• Daniélle Awogbemi

Odd Paradox: The Existence of the Racist Star Trek "Fan"


Dearly beloved, we are gathered here today to discuss the baffling conundrum that is the racist Star Trek "fan." We know not from whence they came, but they seem to be hellbent on ruining Gene Roddenberry's vision for us decent nerd folk.

If you haven't heard yet, CBS is launching a new Star Trek show, Star Trek: Discovery, which will star Sonequa Martin-Green and Michelle Yeoh, continuing Star Trek's tradition of having diverse casts and characters. Some "fans," however, have taken issue with Sonequa Martin-Green's casting in particular. This is ridiculous for three reasons:


  1. If your "good reason" for bashing Martin-Green's casting is that you think Discovery won't be good in light of the recent Trek movies, your argument has no leg to stand on without having actually seen Discovery. A trailer all of two minutes and twenty-four seconds doesn't give you anything close to sufficient ground to make that claim. You're likely just using said reason as a way to appear objective so that your actual issue, the black female character who will be the protagonist and center of the show, doesn't get you called out.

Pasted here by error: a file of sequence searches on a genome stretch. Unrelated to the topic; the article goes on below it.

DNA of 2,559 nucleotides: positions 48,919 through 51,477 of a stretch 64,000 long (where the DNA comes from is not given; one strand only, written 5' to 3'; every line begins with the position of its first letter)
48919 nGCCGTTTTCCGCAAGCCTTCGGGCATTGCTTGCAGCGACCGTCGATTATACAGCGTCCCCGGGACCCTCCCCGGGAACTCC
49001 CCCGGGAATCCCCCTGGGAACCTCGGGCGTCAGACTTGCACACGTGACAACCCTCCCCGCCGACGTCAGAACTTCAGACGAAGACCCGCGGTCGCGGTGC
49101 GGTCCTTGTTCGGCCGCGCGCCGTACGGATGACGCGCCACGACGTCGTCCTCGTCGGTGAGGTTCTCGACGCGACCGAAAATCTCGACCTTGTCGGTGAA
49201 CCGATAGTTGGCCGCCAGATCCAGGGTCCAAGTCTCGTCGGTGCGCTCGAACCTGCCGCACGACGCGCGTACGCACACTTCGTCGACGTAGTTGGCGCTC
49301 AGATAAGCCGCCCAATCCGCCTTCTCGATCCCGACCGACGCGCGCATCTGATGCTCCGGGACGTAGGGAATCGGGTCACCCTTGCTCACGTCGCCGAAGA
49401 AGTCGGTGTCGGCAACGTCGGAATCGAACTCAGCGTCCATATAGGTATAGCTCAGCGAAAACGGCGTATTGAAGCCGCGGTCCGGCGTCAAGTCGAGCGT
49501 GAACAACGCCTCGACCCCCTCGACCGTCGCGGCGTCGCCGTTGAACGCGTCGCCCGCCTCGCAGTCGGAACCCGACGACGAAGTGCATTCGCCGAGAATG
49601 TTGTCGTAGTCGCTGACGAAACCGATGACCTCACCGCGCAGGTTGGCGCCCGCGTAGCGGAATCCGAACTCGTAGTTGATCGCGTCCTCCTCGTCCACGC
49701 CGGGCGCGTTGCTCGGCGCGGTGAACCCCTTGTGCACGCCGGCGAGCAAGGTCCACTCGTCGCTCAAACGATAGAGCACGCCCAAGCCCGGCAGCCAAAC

2. EVERY true Trek fan knows that Gene Roddenberry, the show's creator, was a huge advocate for equality and diversity.

  3. The show has been racially diverse since the very beginning. (So, um, racist, faux Trekkies...are you just gonna go ahead and forget Uhura and Sulu? Yeah? Mmkay.)

It is just odd that people who hate "PC culture" (Rolled my eyes just writing that.) and "SJWs" would call themselves a fan of a show that not only revolutionized science fiction, but American television as well. It boldly went where few American shows want to think about venturing even nowadays in our present so-called "post-racial" society. While the show wasn't perfect in terms of diversity, having Nichelle Nichols (Uhura) and George Takei (Sulu) as main characters was a significant and defining action. They were characters who weren't servants or "comedic" stereotyped caricatures, and that in itself was a huge statement.

Like many POC who are sci-fi fans, I grew up watching Star Trek--The Next Generation, Voyager, Deep Space Nine--and it's one of the things that made me love the genre. So when I see racists spewing hatred about a series of whose vision and credo they refuse to acknowledge or comprehend, it aggravates me. It aggravates me because they profess that they love the same series that I do, yet they believe that racism is not only okay, but a reasonable, positive thing.


Quite frankly, it's an insult, but hey, if their goals in life are to be living definitions of cognitive dissonance, who am I to stop them?

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